An editorial hub
dedicated to the spirit of shinola.
February 19, 2016
February 19, 2016
Read his interview, below.
Jeremy Flick's art installation was made with colors directly from Shinola's color guide.
How long have you been a contemporary artist? Please describe your work’s aesthetic.
Art has always been an aspect of my life, even as a child. When I was 8 years old, I would constantly doodle and sketch during class. My parents knew that I had to do well in school and not upset my teachers, but that I also loved art. As a compromise, my parents said that I could study painting if I promised to not draw during class. I am really grateful for having such a supportive family.
My work has evolved over the years as I became more confident in finding my artistic voice. My work has moved towards adapting a very controlled, minimalist aesthetic. Most recently, I have been interested in investigating "color systems" derived from the imitation and representation of blown-up pixels of digital images.
What inspires you to create? Where do you feel most inspired?
I make paintings out of the necessity to make them, to reflect how I see and experience the world. I am drawn to visual patterns, textures, and colors. I see the world around me in the context of painting. I have always been drawn to imagine how these elements can be manipulated or re-represented in a different way.
Uptight (everything's alright).
Describe the art installation on display in our D.C. Store. What is it called and how did you create it?
The art installation, "Uptight (everything’s alright)", is composed of 64 “pixels” of 11 isolated colors, which are repeated across six unique, hand-painted canvases to produce a singular installation. I wanted to use colors that both reflected and complimented the Shinola brand. My girlfriend had a great suggestion to use colors directly from Shinola's color guide.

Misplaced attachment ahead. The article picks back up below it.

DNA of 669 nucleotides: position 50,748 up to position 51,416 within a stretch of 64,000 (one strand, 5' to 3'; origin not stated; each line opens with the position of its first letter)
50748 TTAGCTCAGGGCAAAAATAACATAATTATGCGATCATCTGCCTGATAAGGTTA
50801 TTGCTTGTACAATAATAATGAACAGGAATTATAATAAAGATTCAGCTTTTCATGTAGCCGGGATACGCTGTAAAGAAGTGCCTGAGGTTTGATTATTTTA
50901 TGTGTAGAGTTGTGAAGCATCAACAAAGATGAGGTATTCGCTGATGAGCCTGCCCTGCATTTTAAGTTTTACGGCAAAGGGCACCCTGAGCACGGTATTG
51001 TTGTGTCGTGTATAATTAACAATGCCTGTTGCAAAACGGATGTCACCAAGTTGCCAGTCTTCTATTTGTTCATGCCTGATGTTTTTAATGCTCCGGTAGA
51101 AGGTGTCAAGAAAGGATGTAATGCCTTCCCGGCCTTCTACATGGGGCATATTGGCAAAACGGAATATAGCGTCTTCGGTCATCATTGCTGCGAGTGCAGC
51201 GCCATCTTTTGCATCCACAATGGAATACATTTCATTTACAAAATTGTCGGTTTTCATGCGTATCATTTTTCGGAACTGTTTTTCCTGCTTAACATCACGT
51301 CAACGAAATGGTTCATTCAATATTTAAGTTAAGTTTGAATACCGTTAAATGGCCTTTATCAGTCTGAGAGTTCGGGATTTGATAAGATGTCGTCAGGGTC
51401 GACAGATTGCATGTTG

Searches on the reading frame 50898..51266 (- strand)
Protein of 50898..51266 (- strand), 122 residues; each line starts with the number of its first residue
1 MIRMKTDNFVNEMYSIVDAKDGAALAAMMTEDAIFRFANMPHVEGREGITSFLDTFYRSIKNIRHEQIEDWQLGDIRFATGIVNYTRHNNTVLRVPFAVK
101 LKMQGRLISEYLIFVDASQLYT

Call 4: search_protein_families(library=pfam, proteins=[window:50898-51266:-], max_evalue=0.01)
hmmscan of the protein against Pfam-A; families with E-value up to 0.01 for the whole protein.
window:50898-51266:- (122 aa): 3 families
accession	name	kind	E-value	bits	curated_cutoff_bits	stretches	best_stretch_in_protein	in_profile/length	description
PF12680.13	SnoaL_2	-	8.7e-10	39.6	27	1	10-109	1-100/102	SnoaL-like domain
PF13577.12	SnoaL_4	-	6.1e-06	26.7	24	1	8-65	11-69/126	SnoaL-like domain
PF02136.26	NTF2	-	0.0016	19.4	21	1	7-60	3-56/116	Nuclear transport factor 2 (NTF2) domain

While the immediate and overall effect of the work is graphic in nature, I am most interested in the subtle interaction of the colors, and how the elements of repetition and difference gesture towards the distinction between the mass-produced and the handmade.
The title of the work references the 1966 Stevie Wonder song of the same name. The lyrics depict a "a poor man's son('s)" appreciation for a rich girl's seeing his true worth - it’s not about being famous or wealthy, but about being authentic. The title is a nod to Shinola, to Detroit and to Motown. It is also a nice play off the painting, which can be characterized as controlled and "uptight," but that too is "alright."
How does it feel to have your work featured in Shinola’s D.C. store?
It is great to be aligned with a company that places so much value on artists, artisans, and on the quality of hand-made products. Thank you to Shinola and Washington Project for the Arts for making this opportunity possible to local Washington, D.C. artists, like myself.
Find us in D.C. at our Logan Circle Store: 1631 14th St NW, Washington, DC 20009